1. I see someone who was lucky enough to travel to a magnificent continent
And we welcome you. We welcome you to feel in your bones the wealth of our loam soil. Listen to the stories whispered by our winds. Immerse yourself in our skies. We welcome you to open your heart – and your eyes – to see that our narrative is more than one of suffering.
Most kids have a penchant for fairy tales, but as a kid, my favourites were the stories my dad made up for me. Legally-blind, he made up special characters just for me that far surpassed any Snow White. Of course I loved Disney, but I only really started appreciating the Grimm Brothers’ tales when I participated in a MOOC on Coursera called Fantasy and Science Fiction: The Human Mind, Our Modern World. (It’s still a hugely popular course, check it out here.)
When I saw The Turnip Princess on NetGalley I could not resist it. Franz Xavier von Schönwerth is described as a “contemporary of the Brothers Grimm” so that grabbed my attention immediately!
This is one of those you-know-you-work-in-Africa-when stories:
A young pregnant woman is admitted with severe early-onset pre-eclampsia. She is managed well and her blood pressures and kidney functions normalise. She is discharged for a few days with a return date and lots of medication.
At home, her condition worsens. When she develops anasarca, she seeks the help of a Sangoma. The Sangoma, after the required chat to the ancestors, declares that her client is severely ill and has been cursed. Up to this point, nothing unexpected for this kind of consultation.
Her pupils killed her daughter. Now, she will have her revenge.
I have a lot of feelings about this book, so I apologise in advance for a rambling review. The first feeling is one of regret: not that I regret reading it, not at ALL; but regret that I did not love it as much as I had intended.
South African schools don’t really study The Giver by Lois Lowry as prescribed reading, so I finally read it last weekend. I had been putting it off for years but it is such a quick and easy read that I could read it in an afternoon.
Guys, I had so many thoughts about it afterwards. On GoodReads I gave it a pretty high rating, BECAUSE THERE WAS NO “QUESTION-MARK” OPTION! I have never felt so conflicted about a book before. Okay, maybe once before, in Lord of the Flies, after that whole thing with the rock happened. That was unnecessary.
Kopano N. Mokale has just completed his fourth year of medical school at a South African university. He did his fourth year elective in Rural Psychiatry, something I thought was very brave and super interesting. I trust you will enjoy his story. As always, let me know if you’d like to share your Elective story.
Stark white straitjackets, padded-cells and distant indistinguishable shouts and yelps… murmurs and mumbles from deranged minds, far detached from space-time as we understand it…. men in white coats and unrealistically beautiful nurses with little “kappies” on their heads… sorry my friends, only in Hollywood.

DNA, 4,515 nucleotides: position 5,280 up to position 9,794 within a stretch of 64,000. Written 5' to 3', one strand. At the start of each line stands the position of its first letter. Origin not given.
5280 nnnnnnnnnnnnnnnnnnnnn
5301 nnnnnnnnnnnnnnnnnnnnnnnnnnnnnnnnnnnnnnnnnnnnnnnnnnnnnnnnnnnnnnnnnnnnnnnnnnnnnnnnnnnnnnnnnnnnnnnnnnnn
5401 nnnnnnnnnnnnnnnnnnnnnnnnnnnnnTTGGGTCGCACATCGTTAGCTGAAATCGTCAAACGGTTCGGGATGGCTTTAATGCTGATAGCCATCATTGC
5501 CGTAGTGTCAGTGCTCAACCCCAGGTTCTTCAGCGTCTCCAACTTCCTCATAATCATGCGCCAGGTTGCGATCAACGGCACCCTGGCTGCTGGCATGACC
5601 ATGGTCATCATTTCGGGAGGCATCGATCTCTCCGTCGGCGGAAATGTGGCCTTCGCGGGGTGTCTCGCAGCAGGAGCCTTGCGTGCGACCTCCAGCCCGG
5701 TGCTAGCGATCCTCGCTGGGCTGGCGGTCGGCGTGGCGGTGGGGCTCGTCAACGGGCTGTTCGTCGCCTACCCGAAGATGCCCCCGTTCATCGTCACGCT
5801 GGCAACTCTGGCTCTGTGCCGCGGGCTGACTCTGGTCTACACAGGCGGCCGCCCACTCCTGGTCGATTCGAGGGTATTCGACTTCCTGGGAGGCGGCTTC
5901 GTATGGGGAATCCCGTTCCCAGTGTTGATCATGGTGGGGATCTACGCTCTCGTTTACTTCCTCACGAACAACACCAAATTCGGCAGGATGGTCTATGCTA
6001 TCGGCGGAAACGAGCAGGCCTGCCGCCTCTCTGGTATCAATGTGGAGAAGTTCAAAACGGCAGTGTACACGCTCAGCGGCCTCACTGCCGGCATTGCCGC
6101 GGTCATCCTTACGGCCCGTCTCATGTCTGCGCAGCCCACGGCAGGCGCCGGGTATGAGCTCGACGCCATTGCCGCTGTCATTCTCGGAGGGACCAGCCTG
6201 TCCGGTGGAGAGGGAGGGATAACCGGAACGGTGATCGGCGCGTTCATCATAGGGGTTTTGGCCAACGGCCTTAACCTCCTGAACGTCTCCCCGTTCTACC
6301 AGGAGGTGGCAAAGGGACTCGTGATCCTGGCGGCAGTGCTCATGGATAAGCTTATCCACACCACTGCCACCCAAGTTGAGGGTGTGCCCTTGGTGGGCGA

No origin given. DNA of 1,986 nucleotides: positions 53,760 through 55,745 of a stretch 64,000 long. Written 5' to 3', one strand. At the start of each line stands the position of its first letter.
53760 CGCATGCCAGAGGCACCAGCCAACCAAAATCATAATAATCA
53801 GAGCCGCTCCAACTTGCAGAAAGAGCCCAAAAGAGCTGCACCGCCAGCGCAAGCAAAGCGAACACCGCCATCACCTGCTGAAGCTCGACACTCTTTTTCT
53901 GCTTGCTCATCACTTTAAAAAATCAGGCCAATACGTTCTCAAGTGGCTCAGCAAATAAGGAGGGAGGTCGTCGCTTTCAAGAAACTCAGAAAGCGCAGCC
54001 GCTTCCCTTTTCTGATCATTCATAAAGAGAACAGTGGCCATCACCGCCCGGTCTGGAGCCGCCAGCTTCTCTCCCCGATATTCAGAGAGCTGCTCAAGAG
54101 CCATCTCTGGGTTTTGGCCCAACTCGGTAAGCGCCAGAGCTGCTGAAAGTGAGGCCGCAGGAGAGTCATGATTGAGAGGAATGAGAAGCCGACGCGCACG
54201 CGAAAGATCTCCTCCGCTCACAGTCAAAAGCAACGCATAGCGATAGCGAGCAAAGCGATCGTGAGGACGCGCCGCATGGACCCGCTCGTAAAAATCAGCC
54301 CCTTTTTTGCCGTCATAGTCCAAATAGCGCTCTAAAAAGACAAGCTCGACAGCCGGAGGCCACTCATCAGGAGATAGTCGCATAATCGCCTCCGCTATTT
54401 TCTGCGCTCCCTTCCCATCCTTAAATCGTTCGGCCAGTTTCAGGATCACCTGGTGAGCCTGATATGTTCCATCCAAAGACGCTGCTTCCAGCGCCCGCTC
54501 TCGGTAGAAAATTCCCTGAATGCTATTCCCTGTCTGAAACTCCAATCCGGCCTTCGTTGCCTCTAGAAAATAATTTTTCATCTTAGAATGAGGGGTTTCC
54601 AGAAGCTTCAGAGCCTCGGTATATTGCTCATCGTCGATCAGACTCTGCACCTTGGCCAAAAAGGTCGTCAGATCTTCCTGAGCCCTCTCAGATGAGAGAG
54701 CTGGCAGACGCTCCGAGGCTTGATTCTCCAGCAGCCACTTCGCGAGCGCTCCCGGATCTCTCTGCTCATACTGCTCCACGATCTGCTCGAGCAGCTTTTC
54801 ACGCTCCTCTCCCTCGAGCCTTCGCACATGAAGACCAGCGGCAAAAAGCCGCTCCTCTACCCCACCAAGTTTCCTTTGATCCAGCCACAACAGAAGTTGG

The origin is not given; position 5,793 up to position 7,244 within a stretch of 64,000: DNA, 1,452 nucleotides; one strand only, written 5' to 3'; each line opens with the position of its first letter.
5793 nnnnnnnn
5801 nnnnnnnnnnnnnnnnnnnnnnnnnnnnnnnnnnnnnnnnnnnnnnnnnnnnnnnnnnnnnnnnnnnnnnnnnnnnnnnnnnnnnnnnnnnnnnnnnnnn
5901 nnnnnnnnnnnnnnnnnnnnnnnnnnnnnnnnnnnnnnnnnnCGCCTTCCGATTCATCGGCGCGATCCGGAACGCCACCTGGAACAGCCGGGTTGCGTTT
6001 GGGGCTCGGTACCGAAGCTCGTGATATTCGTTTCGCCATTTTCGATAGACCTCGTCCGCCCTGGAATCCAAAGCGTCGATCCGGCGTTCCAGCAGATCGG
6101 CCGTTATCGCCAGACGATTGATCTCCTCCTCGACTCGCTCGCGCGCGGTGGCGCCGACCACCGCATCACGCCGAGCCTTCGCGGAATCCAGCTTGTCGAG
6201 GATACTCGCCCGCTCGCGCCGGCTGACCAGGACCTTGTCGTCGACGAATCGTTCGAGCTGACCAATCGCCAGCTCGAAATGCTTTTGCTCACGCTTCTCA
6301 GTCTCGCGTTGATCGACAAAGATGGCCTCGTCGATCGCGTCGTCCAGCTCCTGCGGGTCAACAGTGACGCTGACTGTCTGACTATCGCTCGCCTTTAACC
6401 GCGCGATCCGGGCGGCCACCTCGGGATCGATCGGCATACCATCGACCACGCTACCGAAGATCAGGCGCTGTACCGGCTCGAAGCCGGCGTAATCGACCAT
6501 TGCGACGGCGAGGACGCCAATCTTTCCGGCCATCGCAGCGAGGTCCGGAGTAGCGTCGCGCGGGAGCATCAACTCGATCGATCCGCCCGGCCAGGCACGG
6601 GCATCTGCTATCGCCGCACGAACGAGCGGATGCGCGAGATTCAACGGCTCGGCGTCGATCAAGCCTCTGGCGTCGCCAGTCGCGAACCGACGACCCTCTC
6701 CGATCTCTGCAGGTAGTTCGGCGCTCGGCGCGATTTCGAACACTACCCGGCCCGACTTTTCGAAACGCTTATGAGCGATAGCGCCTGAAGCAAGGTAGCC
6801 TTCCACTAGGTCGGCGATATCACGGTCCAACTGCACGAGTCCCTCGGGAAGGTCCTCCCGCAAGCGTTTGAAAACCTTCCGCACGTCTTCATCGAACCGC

I was fourteen when a friend of mine told me to try Manga. The next time I went to a bookshop I went to the Manga shelf and uttered, “But the book is faulty. It’s back to front!” Genuinely. I felt a little stupid when everyone laughed at me, so maybe that’s why it took me almost another decade to consider it again.
I got Bakuman in Japan earlier this year when I visited the Manga Museum in Kyoto. By Tsugumi Ohba and Takeshi Obata, this Manga is apparently very different from other Manga, because it is basically a Manga about Manga.The story: Moritaka is a young schoolboy who is close to the end of his compulsory schooling and has no idea what he wants to do with his life, and thus no idea which high school he should attend (if any). He enjoys drawing, but his parents expect him to lead a “stable” life and he agrees, having lost his uncle to the consequences of overworking. Continue reading “My First Manga (and Review)”→
One of the key lessons I learned from a young age was not to insult others’ cultures. Which, let’s be honest, is a pretty vital lesson, and was especially useful growing up in post-94 South Africa. One learns quickly that culture is an untouchable, and if you don’t understand it, the problem lies with you and not with the subject.
I did ballet as a little girl – briefly. I really wanted the tutus and the twirls, but the few lessons that I took had me so confused. What did the teacher mean, “pick the stars”? I continued to read ballet books (so many series and I can’t remember what they were called) and try to do the splits, and later years I watched all the awesome ballet movies, but I never went to the ballet for real, as it never really crossed my mind.
So today, I went to the ballet for the first time. Cape Town City Ballet was performing Sleeping Beauty. I almost did not go due to having no clue what to wear, needing to study and having an ill-timed cold. But I went. Some thoughts: Continue reading “The First Ballet: Thoughts”→